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Rome's remote history is largely influenced by oral tradition, legends and mythology as no written account existed before the late third century. The written testimonies by the Etruscans, the direct neighbors of the Romans, have all been destroyed by the Romans or disappeared without trace and much of the later literary tradition is largely Romanocentric.

According to the legend, thus, Rome was founded by Romulus on the Palatine Hill (Collis Palatinus) in 753 BC on April 21. Romulus was one of two twin brothers - the other one being Remus - who were nursed by a female wolf (known as the lupa capitolina or She-wolf) after they had been abandoned by their mother, a Vestal Virgin. Both brothers wanted to found a city between the hills of the Tiber river, but could not agree on the name to be given to the new city. As they were twins, order of precedence did not apply. So, they decided to consult the oracles and agreed that the twin who would see the largest number of birds - considered a sign of good augur - would choose the name of the city. Remus climbed the Aventine Hill and saw six birds.  Romulus, standing on the Palatine Hill, saw twelve birds. Unfortunately, this did not resolve the conflict between the brothers. Even though Romulus saw more signs, Remus claimed he saw them first, so the question remained: would precedence gain over quantity ? The brothers engaged in a fight and Remus was killed by Romulus who consequently baptized the city Rome. In reality the name Romulus derived from the name of the city (and not vice versa), which was probably of Etruscan origin.

Later authors have questioned the meaning of the wolf symbol and some, like Titius Livius (Livy), believed it was a woman called Larenzia, wife of the shepherd Faustulus, who rescued Romulus and Remus and was nicknamed "lupa" (female wolf), presumably as a euphemism for "prostitute" .

In fact, Rome was inhabited well before the founding date of 753 BC. Excavations have shown that proto-urban settlements existed on the Foro Boario, on the Palatine Hill and on the Campidoglio well before 1000 BC. Tribal clans occupied the hills of Rome known as the Septimontium: the two tops of the Palatine Hill - namely Cermalus and Palatium-  Fagutal, Oppius, Celius, Suburra and Velia and later Cispius. Around the 8th century BC, these pastoral settlements merged to form the city of Rome. Rome, like other places in Lazio and Etruria was also in close contact with the Greeks as early as the 8th century BC.  Note that the Septimontium should not be confused with the "Seven hills of Rome" as the most famous hills of Rome, the Aventine Hill (Collis Aventinus), the Capitoline (Capitolinus), the Quirinal (Quirinalis), the Viminal (Viminalis), the Esquiline (Esquilinus) and the Caelian Hill (Caelius) are excluded from the Septimontium. Later a holiday of the Septimontium (dies Septimontialis) was instituted to commemorate (at the end of December) the enclosure of the ancient seven hills of Rome within the walls of the city.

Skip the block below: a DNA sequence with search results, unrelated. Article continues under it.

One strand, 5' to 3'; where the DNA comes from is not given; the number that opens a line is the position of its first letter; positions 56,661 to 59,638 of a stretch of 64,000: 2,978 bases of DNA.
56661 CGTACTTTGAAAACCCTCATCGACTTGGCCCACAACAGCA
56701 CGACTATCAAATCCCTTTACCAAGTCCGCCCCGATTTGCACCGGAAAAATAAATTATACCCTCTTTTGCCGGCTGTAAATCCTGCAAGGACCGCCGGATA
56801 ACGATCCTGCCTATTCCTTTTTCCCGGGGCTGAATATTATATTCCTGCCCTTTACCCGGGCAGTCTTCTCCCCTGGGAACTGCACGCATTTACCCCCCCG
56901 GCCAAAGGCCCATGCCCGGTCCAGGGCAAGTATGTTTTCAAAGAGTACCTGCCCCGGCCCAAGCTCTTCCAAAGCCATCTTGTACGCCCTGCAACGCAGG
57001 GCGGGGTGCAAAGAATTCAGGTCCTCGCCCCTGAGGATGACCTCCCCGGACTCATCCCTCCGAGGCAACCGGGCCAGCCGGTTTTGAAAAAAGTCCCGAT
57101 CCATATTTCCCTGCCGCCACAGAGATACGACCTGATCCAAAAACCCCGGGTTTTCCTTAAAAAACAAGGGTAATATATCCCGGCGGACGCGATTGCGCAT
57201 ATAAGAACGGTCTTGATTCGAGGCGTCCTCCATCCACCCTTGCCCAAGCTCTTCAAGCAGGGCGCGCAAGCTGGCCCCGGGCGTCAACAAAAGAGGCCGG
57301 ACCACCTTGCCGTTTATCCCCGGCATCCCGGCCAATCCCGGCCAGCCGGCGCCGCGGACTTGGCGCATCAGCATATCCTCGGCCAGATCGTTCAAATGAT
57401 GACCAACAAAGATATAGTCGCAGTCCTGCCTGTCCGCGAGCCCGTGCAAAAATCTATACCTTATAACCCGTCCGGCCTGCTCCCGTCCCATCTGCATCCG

Before becoming the capital of the Roman Empire and headquarters to the Catholic Church, Rome fought many battles to establish its supremacy. Rome's early enemies were the neighboring hill tribes of the Volscians (Volscii), Hernicians (Hernici) and the Aequians (Aequi), and of course, its sophisticated neighbors, the Etruscans. In 311 BC the Etruscans joined the Samnites against Rome, but to no avail and Rome annexed Etruria around 500 BC. The Sabines are also mentioned in many writings, but no archeoligical findings have ever confirmed their existence. In the 3rd century BC, Rome conquers Greece as well.

The Latins were an Indo-European tribe of the Italic branch who had settled south of the banks of the Tiber in a region that was called Latium (modern Lazio) at the beginning of the 1st millenium BC.  Their name presumably originated from the legendary king Latinus who ruled the city of Alba Longa in the 9th c. BC. Politically the ancient Latium was a loose federation of city-states, including Alba Longa, Tusculum, Lavinium, Ardea, Tibur (now Tivoli) and Praeneste (Palestrina). With the expansion of Rome, the Latins gained the status of Socii Nomen Latinum, a title distinct from that given to the other allies (socii), which could be nations previously conquered by the Romans.

In 509 BC Rome abandoned monarchy in favor of a republican system and the king's powers were transferred to two consuls, elected for one year. Read more about the Roman Republic. By the time Rome became a republic the Roman population had already been divided into plebeians (common folk) and  patricians (the upper classs or aristocrats). It is still a matter of conjectures whether patricians were the descendants of foreign people who had conquered the Romans before the Etruscans or were original Roman landowners' families who had become an elite.

Plebeians were not necessarily poor: all citizens who did not belong to the elite of the patricians were plebeians, whether rich or poor. Traders, artisans, farmers and merchants were all considered plebeians. Reversely, patrician families continued to enjoy a superior position thanks to their family name, even if the family's success and wealth had declined. Patricians usually had three name elements, non-aristocratic people only two.
More about the Roman nomenclature
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